Seaspan Earnings: An Early Look


Earnings season is winding down, with most companies already having reported their quarterly results. But there are still some companies left to report, and Seaspan is about to release its quarterly earnings. The key to making smart investment decisions with stocks releasing their quarterly reports is to anticipate how they'll do before they announce results, leaving you fully prepared to respond quickly to whatever inevitable surprises arise. That way, you'll be less likely to make an uninformed knee-jerk reaction to news that turns out to be exactly the wrong move.

The shipping industry has been dealing with big problems for a long time, and with its containerships, Seaspan has been right in the middle of the fray. Yet the company's stock has fared much better than many of its shipping peers. Let's take an early look at what's been happening with Seaspan over the past quarter and what we're likely to see in its quarterly report on Tuesday.

Stats on Seaspan

Analyst EPS Estimate


Change From Year-Ago EPS


Revenue Estimate

$167.7 million

Change From Year-Ago Revenue


Earnings Beats in Past 4 Quarters


Source: Yahoo! Finance.

Will Seaspan sail upward this quarter?
Analysts haven't been confident about Seaspan in the past few months, pulling back on their fourth-quarter earnings estimates by $0.02 per share and reducing full-year 2013 calls by a more substantial $0.13 per share. Yet the stock has moved substantially higher, rising 17% since early December.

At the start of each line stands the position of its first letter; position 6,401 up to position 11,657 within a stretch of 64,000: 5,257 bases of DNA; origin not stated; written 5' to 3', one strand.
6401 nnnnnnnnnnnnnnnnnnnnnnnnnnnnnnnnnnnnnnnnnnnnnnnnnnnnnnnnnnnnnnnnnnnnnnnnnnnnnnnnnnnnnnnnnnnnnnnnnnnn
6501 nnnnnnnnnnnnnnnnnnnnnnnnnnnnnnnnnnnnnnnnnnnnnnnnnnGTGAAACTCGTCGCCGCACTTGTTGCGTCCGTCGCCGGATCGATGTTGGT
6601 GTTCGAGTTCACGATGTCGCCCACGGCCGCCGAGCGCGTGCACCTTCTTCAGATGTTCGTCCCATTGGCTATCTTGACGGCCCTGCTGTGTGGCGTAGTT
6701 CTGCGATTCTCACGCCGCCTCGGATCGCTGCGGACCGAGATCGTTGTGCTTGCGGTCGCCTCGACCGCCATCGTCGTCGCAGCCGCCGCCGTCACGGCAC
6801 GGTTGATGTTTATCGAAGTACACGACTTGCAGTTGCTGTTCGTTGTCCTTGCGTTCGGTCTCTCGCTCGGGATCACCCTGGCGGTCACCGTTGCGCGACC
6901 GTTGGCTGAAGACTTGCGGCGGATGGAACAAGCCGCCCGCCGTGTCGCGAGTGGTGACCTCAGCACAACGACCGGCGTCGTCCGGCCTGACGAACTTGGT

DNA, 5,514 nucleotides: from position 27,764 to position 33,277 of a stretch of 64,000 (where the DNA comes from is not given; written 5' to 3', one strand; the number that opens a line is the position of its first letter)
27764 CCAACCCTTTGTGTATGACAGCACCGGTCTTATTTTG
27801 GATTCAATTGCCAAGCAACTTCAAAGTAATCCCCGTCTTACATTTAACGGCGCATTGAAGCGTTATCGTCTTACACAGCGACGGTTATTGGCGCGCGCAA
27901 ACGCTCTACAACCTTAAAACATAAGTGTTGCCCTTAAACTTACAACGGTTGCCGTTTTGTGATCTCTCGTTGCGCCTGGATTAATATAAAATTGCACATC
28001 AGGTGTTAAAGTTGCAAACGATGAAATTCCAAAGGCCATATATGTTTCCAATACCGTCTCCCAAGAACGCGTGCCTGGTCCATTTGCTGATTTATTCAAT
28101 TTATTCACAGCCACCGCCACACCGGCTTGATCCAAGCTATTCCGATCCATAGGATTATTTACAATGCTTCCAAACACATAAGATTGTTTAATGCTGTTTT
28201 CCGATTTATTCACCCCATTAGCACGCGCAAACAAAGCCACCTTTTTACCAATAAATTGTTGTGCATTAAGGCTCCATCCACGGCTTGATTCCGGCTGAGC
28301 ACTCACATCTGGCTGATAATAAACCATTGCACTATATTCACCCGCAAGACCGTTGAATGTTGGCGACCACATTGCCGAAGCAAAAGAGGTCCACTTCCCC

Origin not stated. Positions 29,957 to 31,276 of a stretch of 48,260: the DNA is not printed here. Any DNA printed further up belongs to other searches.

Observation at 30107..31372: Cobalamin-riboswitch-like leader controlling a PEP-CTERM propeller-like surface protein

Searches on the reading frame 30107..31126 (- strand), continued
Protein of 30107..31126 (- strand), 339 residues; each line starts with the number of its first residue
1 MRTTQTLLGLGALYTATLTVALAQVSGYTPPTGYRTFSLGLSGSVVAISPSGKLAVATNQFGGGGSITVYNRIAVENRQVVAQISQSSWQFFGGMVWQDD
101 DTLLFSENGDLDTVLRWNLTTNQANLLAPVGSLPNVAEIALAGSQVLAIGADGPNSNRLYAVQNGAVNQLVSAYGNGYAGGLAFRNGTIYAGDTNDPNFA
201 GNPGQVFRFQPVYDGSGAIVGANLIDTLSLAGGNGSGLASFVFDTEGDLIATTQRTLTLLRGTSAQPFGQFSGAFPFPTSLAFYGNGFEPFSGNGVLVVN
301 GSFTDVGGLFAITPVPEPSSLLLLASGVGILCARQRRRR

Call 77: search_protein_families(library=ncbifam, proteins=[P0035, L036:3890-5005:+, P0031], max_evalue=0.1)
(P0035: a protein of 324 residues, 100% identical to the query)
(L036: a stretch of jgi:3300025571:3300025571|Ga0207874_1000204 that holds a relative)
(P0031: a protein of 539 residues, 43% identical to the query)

Investing in most shipping companies has been disastrous in recent years. A glut of shipbuilding and rock-bottom levels for the Baltic Dry Index have sent DryShips and Genco Shipping scurrying for cover as their share prices plunged, and even once global commerce starts gaining speed again, it'll take a long time for the industry to work off its excess capacity.

But Seaspan has taken a brilliant approach toward its fleet. Rather than bearing the risk of the market, Seaspan builds containerships and immediately leases them under fixed-price long-term contracts that leave the lessees with a lot of the risk, including fuel prices, and avoids the volatility that can come from repeated renegotiation of charter terms.

Seaspan has reached its initial goal for fleet size, with 69 ships. But it continues to expand capacity, having recently taken advantage of low vessel prices by ordering five new ships to be delivered in 2015 and eight smaller vessels for 2014. Yet even with these capital expenditures, Seaspan manages to pay a lucrative dividend exceeding 5%.

In its quarterly report, watch for Seaspan to discuss any possible changes to its longer-term strategy. With all the recent shipbuilding activity, Seaspan is clearly banking on a big recovery in the global economy, and if it pans out, shareholders should end up feeling as if their ship has come in.

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Fool contributor Dan Caplinger has no position in any stocks mentioned. You can follow him on Twitter: @DanCaplinger. The Motley Fool recommends Seaspan. The Motley Fool owns shares of Seaspan. Try any of our Foolish newsletter services free for 30 days. We Fools don't all hold the same opinions, but we all believe that considering a diverse range of insights makes us better investors. The Motley Fool has a disclosure policy.

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